Alberta ranchers under bovine TB quarantine eligible for $16.7 million from feds
Advance payment loans available immediately, as 10,000 cattled headed to slaughter
Ranchers in Alberta and Saskatchewan forced under quarantine after an outbreak of bovine tuberculosis will be able to access $16.7 million in financial assistance, the federal government announced Wednesday.
The financial assistance will help farmers cover costs caused by the quarantine, including feed for the animals, transportation, cleaning and disinfection, and interest costs on loans.The funding will be provided under the AgriRecovery Framework.
Federal Minister of Agriculture Lawrence MacAulay made the announcement in Question Period, just more than a week after cattle rancher Brad Osadczuk testified before Parliament about the financial devastation to his ranching business.
The Canadian Food Inspection Agency (CFIA) opened an investigation on Sept. 22 upon discovering the contagious bacterial disease originated from one of Osadczuk's herd in Jenner, Alta.
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An estimated 10,000 cattle are scheduled to be slaughtered across 40 ranching operations affected by the quarantine.
The federal and provincial governments expect to have the program operational in the coming days.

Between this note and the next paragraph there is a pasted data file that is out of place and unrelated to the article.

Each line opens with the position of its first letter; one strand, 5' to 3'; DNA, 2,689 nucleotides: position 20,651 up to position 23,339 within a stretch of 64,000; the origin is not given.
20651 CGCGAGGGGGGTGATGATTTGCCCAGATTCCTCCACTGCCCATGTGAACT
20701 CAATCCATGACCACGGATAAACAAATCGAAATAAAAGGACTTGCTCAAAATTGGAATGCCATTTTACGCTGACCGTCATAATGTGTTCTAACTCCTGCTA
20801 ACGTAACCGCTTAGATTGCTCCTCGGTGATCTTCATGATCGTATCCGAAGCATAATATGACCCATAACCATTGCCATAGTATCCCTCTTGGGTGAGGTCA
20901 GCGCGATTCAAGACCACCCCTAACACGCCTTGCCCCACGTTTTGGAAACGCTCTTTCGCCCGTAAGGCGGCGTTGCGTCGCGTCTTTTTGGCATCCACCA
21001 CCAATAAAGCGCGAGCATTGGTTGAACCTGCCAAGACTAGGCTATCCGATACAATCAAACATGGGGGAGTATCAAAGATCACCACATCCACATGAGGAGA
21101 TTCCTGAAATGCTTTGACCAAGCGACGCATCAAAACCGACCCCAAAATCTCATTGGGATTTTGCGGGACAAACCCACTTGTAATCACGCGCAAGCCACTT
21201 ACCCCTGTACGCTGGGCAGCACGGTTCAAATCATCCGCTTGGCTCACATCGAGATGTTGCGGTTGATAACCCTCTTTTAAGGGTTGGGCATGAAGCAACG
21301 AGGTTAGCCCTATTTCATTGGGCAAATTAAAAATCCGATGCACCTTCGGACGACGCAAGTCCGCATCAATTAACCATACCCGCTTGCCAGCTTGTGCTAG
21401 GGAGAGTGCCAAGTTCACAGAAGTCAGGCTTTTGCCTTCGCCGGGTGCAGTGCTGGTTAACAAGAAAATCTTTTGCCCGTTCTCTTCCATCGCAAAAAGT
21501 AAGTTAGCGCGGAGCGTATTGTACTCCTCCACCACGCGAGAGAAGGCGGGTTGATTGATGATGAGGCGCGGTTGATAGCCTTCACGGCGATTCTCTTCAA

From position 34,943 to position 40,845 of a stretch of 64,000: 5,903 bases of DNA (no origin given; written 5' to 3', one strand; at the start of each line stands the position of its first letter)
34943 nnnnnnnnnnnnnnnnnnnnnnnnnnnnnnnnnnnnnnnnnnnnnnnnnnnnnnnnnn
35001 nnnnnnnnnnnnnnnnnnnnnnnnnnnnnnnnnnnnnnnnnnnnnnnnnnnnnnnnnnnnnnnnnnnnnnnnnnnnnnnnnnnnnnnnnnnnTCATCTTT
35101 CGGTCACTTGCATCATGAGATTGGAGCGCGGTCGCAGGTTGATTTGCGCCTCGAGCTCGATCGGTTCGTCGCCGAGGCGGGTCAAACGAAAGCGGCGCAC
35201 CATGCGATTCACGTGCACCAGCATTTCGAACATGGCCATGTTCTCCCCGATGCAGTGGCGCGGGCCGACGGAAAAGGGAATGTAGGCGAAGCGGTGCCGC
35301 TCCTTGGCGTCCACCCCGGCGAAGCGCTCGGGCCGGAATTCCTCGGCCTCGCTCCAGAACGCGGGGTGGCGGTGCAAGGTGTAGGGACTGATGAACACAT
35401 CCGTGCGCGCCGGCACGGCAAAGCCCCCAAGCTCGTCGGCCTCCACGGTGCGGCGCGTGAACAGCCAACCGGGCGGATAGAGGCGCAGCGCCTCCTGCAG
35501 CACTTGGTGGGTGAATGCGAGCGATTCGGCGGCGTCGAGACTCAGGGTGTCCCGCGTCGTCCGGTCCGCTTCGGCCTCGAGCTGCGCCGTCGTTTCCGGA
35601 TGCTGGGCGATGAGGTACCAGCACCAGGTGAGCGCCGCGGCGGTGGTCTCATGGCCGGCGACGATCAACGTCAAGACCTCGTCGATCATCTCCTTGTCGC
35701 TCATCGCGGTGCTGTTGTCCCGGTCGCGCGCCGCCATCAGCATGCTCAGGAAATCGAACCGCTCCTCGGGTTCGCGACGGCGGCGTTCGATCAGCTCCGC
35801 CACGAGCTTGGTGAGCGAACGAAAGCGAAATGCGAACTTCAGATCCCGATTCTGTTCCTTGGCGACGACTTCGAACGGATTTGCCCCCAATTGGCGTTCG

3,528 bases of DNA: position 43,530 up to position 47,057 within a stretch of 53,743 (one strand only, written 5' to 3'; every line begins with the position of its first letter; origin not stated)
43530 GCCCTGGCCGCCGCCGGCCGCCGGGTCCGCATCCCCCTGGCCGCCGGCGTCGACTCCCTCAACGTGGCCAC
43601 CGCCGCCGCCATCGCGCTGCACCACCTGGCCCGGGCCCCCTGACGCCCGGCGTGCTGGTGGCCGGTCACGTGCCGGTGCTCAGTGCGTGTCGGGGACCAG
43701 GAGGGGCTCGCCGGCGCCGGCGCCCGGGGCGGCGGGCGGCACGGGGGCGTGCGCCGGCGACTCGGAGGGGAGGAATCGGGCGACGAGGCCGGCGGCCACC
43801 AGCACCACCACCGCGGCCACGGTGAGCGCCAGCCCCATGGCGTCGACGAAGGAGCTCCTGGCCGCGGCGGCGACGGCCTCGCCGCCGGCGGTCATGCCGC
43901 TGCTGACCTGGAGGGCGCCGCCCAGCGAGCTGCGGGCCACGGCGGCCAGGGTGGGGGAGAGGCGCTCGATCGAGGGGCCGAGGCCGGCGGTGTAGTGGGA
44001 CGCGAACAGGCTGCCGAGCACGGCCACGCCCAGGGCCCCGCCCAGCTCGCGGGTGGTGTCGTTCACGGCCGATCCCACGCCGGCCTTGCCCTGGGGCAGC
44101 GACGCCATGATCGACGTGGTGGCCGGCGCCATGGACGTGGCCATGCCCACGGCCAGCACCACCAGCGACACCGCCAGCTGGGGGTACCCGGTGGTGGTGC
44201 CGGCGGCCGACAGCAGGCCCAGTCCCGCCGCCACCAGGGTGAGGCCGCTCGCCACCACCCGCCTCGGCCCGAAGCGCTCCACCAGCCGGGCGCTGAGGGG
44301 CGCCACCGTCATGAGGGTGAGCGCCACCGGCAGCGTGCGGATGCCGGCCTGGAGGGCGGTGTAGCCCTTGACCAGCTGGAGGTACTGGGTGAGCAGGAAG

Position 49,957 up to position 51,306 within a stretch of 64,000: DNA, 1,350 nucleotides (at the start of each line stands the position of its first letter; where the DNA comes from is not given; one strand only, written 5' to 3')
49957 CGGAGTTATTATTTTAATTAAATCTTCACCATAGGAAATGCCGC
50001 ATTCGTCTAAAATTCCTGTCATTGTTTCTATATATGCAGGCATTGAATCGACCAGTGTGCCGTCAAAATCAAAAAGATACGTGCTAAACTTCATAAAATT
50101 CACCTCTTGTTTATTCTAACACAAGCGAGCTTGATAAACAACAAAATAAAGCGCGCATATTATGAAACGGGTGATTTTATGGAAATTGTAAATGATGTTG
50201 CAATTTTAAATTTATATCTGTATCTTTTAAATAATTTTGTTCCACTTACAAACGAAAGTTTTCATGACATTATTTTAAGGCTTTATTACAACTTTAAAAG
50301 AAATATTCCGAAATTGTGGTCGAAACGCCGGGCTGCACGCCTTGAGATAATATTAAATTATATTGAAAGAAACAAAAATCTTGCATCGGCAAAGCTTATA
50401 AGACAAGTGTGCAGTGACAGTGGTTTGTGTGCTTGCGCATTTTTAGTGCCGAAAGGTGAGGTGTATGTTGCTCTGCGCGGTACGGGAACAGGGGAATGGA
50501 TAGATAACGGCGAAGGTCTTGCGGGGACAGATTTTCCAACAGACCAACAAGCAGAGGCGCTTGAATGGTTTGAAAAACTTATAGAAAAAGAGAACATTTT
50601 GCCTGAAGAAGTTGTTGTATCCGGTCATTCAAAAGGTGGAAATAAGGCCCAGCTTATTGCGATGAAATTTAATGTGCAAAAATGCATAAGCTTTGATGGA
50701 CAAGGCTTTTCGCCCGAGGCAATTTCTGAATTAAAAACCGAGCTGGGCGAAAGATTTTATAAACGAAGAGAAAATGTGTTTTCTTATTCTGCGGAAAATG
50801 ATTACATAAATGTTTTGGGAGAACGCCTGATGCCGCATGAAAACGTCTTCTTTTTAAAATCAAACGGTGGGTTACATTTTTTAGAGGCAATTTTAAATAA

"We're working diligently in putting together details of this program so that ranchers can receive the financial assistance as soon as possible," said Renato Gandia, from the Alberta Ministry of Agriculture and Forestry.
As well, advance payment loans are available immediately so eligible producers may receive an advance up to $400,000 with the first $100,000 interest free.
Under CFIA guidelines, farmers will be compensated for the animals they kill.
CFIA needs to do 'better job' communicating
The executive director at the Alberta Beef Producers says more detailed information is on the way but he hopes the CFIA can learn from the incident.
"They are following up and taking information packages out to the individual producers," Rich Smith said.
"We have certainly been encouraging the CFIA to do a better job at communicating with the producers and better with their explanations."
Smith says at times, producers received information without explanation.
"I certainly sympathize with producers who just get a cell phone call saying your herd is part of the infected herd now and your animals will be destroyed. That is a devastating call to receive."